2013 Conference of the International Medical Geology Association (25–29 August 2013)

Paper No. 2
Presentation Time: 11:20 AM


URQUHART, Erin A., Earth and Planetary Sciences, Johns Hopkins University, 3400 N. Charles Street, 301 Olin Hall, Baltimore, MD 21218, ZAITCHIK, Benjamin F., Earth and Planetary Sciences, Johns Hopkins University, Baltimore, MD 21218 and GUIKEMA, Seth, Geography and Environmental Engineering, Johns Hopkins University, 3400 N. Charles Street, 205 Ames Hall, Baltimore, MD 21218, erinu@jhu.edu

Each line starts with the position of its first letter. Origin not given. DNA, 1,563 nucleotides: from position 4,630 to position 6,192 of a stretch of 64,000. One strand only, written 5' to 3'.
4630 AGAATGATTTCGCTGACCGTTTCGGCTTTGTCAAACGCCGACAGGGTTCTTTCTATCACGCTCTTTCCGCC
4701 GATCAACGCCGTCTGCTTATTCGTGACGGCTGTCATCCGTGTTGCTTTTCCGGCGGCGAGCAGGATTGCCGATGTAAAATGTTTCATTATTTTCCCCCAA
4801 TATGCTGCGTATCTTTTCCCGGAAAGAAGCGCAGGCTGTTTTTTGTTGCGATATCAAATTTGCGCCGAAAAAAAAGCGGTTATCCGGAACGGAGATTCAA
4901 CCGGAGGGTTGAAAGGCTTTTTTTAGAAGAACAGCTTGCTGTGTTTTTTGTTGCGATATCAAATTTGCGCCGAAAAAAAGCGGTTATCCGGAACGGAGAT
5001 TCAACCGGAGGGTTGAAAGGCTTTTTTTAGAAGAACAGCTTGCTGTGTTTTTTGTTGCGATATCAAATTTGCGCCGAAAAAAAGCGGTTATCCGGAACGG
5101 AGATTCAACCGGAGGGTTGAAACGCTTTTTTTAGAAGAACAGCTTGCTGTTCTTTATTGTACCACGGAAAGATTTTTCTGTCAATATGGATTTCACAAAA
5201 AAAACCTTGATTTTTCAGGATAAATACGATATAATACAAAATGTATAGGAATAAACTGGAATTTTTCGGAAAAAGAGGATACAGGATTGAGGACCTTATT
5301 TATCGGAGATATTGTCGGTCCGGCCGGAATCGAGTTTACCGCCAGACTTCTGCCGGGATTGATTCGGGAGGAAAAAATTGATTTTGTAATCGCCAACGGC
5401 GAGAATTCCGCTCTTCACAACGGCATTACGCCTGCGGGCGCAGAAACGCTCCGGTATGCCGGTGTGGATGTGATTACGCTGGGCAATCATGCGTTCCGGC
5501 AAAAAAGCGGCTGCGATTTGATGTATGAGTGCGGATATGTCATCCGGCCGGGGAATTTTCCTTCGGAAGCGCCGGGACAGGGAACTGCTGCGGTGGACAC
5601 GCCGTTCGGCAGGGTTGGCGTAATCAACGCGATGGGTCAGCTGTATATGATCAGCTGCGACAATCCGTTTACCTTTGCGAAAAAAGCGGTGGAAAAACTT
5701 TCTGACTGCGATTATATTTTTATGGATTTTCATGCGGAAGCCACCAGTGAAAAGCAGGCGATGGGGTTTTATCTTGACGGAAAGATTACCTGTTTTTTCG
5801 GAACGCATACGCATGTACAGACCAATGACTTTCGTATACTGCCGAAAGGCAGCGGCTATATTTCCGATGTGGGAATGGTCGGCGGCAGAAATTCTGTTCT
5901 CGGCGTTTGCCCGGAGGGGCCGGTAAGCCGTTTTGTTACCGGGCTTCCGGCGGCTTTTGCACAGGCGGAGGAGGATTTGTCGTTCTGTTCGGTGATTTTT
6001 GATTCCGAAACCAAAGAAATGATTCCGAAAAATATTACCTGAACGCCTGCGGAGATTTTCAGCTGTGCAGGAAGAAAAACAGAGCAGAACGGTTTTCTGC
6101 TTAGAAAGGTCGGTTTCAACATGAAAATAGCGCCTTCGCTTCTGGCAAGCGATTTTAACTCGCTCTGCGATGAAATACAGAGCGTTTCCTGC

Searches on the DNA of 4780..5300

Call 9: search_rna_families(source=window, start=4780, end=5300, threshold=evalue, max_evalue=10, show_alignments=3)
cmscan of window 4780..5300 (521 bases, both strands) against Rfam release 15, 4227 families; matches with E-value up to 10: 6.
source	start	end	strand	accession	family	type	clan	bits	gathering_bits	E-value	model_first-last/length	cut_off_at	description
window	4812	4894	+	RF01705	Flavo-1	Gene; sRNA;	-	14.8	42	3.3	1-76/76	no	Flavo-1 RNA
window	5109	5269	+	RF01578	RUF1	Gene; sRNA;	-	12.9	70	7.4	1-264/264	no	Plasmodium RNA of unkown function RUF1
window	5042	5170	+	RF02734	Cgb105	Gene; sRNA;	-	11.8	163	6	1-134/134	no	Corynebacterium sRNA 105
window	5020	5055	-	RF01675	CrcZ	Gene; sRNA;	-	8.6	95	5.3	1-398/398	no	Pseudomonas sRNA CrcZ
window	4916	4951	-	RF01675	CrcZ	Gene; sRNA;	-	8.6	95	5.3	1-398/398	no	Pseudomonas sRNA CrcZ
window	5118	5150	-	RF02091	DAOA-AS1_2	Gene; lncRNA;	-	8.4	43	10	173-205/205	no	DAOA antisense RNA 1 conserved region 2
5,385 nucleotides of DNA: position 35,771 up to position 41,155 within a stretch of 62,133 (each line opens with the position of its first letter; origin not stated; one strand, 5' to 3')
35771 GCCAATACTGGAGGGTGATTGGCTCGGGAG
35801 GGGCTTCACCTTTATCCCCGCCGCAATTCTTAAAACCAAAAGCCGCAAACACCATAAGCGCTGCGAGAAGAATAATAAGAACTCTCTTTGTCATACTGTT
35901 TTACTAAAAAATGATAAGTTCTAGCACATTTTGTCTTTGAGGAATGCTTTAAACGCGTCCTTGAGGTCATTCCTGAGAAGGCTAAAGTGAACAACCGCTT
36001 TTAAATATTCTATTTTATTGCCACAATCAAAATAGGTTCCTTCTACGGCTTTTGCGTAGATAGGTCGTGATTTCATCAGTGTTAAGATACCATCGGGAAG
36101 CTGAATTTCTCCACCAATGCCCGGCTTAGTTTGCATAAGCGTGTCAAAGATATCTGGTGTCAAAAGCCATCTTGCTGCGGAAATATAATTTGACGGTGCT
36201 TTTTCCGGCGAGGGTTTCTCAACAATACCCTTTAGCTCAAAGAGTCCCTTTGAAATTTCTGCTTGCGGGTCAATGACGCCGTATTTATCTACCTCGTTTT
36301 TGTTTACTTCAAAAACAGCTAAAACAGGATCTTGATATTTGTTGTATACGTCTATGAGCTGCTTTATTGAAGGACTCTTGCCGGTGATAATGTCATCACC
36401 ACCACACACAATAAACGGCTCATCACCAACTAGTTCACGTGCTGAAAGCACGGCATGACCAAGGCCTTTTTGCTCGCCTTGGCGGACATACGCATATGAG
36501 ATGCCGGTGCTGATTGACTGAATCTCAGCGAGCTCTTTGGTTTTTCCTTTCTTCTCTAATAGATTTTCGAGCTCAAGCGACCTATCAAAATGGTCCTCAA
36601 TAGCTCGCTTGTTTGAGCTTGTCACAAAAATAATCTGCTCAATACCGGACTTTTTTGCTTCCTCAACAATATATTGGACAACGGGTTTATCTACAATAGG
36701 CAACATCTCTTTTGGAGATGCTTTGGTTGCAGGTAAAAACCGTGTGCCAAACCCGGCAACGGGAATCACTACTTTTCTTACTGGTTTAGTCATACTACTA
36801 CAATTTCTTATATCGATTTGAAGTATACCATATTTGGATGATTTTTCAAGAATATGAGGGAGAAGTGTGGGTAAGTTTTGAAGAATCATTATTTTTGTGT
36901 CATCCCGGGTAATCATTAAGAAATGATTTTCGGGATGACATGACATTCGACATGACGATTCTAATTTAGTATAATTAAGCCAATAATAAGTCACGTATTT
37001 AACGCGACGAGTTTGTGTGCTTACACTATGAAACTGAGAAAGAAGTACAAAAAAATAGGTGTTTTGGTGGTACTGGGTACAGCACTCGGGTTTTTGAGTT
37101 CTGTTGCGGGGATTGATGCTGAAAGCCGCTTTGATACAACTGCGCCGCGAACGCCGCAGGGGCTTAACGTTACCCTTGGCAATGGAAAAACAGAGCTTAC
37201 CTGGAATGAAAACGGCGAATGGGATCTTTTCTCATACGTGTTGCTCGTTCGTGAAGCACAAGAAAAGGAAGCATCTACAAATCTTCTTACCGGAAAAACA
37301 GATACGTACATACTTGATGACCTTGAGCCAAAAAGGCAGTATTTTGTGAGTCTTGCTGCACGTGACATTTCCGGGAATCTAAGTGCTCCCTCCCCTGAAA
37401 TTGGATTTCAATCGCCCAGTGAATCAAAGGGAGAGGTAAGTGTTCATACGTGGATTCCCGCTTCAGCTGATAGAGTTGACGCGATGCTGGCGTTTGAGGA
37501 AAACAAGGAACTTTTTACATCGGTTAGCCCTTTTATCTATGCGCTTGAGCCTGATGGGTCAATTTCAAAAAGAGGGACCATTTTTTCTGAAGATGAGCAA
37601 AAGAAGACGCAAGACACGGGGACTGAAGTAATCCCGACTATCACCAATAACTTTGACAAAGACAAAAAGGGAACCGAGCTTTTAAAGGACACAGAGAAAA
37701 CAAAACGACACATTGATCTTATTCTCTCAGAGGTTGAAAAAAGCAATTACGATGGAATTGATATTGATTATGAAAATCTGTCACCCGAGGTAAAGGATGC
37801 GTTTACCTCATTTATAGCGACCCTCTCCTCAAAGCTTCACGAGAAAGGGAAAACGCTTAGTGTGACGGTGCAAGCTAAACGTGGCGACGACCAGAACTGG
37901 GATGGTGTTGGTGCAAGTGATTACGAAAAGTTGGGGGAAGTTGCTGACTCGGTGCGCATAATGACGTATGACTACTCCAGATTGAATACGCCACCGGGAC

The Chesapeake Bay is the largest estuary in the United States, and home to an increasing number of harmful marine species including Vibrio bacteria. While routine water monitoring has been successful in preventing Vibrio outbreaks in the Chesapeake Bay, there is a pressing need for advanced technology to prevent the future spread and severity of this public health problem. In situ based methods for detecting Vibrio bacteria are often constrained by financial costs as well the spatiotemporal resolution requirements for bacteria detection. Satellite-remote sensing, which has the ability to utilize optical and thermal signatures of the surface waters, can offer near-real time detection of Vibrio in coastal waters. Geospatially interpolated MODIS-derived salinity and temperature estimates can be used as input into several empirical Vibrio models capable of estimating the probability and concentration of Vibrio in the Bay. In this way, spatially complete hindcast estimates of Vibrio spp. can be produced pixel by pixel, enabling assessment of the spatial and temporal trends of Vibrio bacteria across the Bay. The intended outcome of this research is to use the information of these satellite products to inform public health risk models for Vibrio spp. in shellfish and recreational waters in the Chesapeake Bay. Though Vibrio spp. does not pose a serious health threat in the Chesapeake Bay, using the Chesapeake Bay as a model “test bed” can provide valuable model information, and help quantify model uncertainty that can later be extended to data poor regions of the world significantly aiding in the prediction and, potentially, prevention of Vibrio outbreaks.